Another climber previously explored the source of the Nile and averted a rhino charge by opening a pink umbrella in its face. The lucky pink umbrella also survived the trip to Tibet (they don't make 'em like that any more)

v
voltaire10
Oct 30, 2013

A great book to read before Remembrance Day to be reminded of the sacrifices made by Allied soldiers during the First World War. Wade Davis provides a great story, very well researched, that describes in detail what was an act of "imperial redemption" following wartime destruction. A great read...

m
MonicaKT
Jul 29, 2013

Excellent book! Wade Davis researched for 10 years to complete this book - lots of detail and very interesting - still leaves you wondering if Mallory & Irvine ever reached the summit of Everest.

stephotography Jul 10, 2013

Though I agree with other readers that this is, indeed, an excellent account of the early exploration of Tibet and Everest, I found the book to be long and at times rambling. There are points where the story slows down to a crawl, the story was often bogged down extraneous, unnecessary detail -some of the gory details of the early Afgan wars could have been easily omitted. I am an avid reader of all things related to Everest, and yet I found this book didn't meet my expectations.

WVMLStaffPicks Jun 04, 2013

For those who enjoy reading about mountaineering expeditions, this book delivers epic adventure, tragedy, and a detailed look at the social and historical context. From the days of the “Great Game” to the aftermath of World War I, this book captures an era. George Mallory and most of the other climbers were products of the British public school system—extraordinarily tough athletes who wrote poetry, painted, spoke numerous languages, and tackled Everest in wool coats and leather boots. Having endured the horror of the trenches, the quest to conquer Everest was a search for renewal and redemption for the climbers as well their country.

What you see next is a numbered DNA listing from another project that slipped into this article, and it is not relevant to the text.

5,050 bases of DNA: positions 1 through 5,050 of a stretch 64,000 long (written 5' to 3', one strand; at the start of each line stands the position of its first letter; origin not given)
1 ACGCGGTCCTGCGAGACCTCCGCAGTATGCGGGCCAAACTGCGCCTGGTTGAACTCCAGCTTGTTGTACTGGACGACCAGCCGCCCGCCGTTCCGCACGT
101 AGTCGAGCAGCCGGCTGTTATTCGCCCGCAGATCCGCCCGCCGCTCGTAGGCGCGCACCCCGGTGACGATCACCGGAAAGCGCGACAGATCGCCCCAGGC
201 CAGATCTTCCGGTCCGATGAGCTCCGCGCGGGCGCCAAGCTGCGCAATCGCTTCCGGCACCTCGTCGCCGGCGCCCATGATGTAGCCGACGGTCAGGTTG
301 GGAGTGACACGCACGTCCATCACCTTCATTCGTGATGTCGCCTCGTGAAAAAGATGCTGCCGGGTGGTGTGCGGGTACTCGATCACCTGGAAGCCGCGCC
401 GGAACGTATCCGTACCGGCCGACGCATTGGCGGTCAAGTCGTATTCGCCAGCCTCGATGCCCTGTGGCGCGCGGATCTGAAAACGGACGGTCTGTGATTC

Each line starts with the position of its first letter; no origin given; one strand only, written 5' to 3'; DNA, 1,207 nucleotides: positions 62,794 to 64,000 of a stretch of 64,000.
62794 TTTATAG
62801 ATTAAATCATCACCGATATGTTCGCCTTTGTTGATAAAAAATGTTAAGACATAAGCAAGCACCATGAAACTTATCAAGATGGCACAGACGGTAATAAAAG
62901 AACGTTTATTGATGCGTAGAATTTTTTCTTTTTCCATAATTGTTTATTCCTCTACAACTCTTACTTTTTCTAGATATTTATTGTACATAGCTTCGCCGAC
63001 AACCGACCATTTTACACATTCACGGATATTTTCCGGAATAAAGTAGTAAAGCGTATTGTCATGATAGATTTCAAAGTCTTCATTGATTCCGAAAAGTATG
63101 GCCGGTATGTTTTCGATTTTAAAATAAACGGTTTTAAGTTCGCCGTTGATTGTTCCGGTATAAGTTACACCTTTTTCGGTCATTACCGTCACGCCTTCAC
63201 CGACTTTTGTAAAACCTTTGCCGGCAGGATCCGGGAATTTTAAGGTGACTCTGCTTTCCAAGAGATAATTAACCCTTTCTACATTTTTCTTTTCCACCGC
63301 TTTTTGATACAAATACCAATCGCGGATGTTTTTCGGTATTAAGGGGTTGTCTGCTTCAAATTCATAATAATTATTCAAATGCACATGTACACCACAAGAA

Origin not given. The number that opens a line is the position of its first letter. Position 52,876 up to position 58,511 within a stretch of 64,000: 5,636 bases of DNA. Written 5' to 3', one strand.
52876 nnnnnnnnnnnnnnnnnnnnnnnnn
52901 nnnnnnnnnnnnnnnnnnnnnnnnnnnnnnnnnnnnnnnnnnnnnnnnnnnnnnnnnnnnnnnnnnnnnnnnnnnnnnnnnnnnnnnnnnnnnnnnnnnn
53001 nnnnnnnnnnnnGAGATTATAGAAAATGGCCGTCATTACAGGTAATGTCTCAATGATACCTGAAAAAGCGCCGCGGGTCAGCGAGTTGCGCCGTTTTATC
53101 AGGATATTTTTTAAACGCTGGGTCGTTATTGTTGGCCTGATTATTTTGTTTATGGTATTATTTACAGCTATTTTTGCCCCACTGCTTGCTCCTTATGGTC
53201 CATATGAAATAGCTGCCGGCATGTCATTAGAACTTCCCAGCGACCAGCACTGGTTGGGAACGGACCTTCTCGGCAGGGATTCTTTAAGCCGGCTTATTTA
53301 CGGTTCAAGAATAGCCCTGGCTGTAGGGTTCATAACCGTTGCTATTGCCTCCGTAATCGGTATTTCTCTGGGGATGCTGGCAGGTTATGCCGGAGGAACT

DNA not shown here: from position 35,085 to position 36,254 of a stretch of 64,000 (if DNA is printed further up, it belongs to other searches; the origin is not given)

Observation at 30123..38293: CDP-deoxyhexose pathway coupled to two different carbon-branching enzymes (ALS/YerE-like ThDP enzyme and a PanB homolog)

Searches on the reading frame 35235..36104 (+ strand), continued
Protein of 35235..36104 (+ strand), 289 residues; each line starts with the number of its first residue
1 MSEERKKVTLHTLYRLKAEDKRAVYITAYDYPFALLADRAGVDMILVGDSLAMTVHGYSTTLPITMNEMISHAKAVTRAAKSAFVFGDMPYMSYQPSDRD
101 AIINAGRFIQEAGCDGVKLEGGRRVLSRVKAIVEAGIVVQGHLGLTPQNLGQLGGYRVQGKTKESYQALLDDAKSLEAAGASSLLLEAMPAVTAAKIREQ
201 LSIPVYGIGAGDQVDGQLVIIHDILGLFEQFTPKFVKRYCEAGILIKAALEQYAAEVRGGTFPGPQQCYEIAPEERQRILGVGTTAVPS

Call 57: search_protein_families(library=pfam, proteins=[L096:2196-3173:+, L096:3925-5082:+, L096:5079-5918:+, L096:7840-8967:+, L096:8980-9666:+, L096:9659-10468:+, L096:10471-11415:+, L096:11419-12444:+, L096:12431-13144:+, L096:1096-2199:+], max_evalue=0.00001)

l
librarianatlarge
Dec 26, 2012

Well researched, well written. Very detailed, especially in the latter part of the book. The chapters on the War are absolutely horrific and illuminate the development of the character and mind set of the men that set off into the unknown in Asia. Doesn't explain the modern people that still climb Everest, though. It is truly amazing that those men were able to achieve what they did with the technology and equipment they had available to them. An enjoyable read and an interesting thesis, though I found myself skipping over much of the minute detail of the treks into the mountains. For anyone interested in George Mallory and Everest, this is an illuminating read.

rsmbarlow Nov 23, 2012

A fantastic book. There are a lot of facets - history, adventure, psychology to name a few. It's long read but really rewarding and definitely deserved the 2012 Samuel Johnson Prize in Non-Fiction. Thanks Wade Davis!

h
hajt3
Jul 14, 2012

detailed personal accounts, in depth research, politics involved, international relations, symbolism post WWI, first hand horrendous accounts of the meaningless and folly of war, decisions made that changed the outcome, endurance and perseverance, extreme hardship some people can endure, adventurous spirit, imperialism, commercialism

b
btwofracas
May 25, 2012

Is there a e-book version?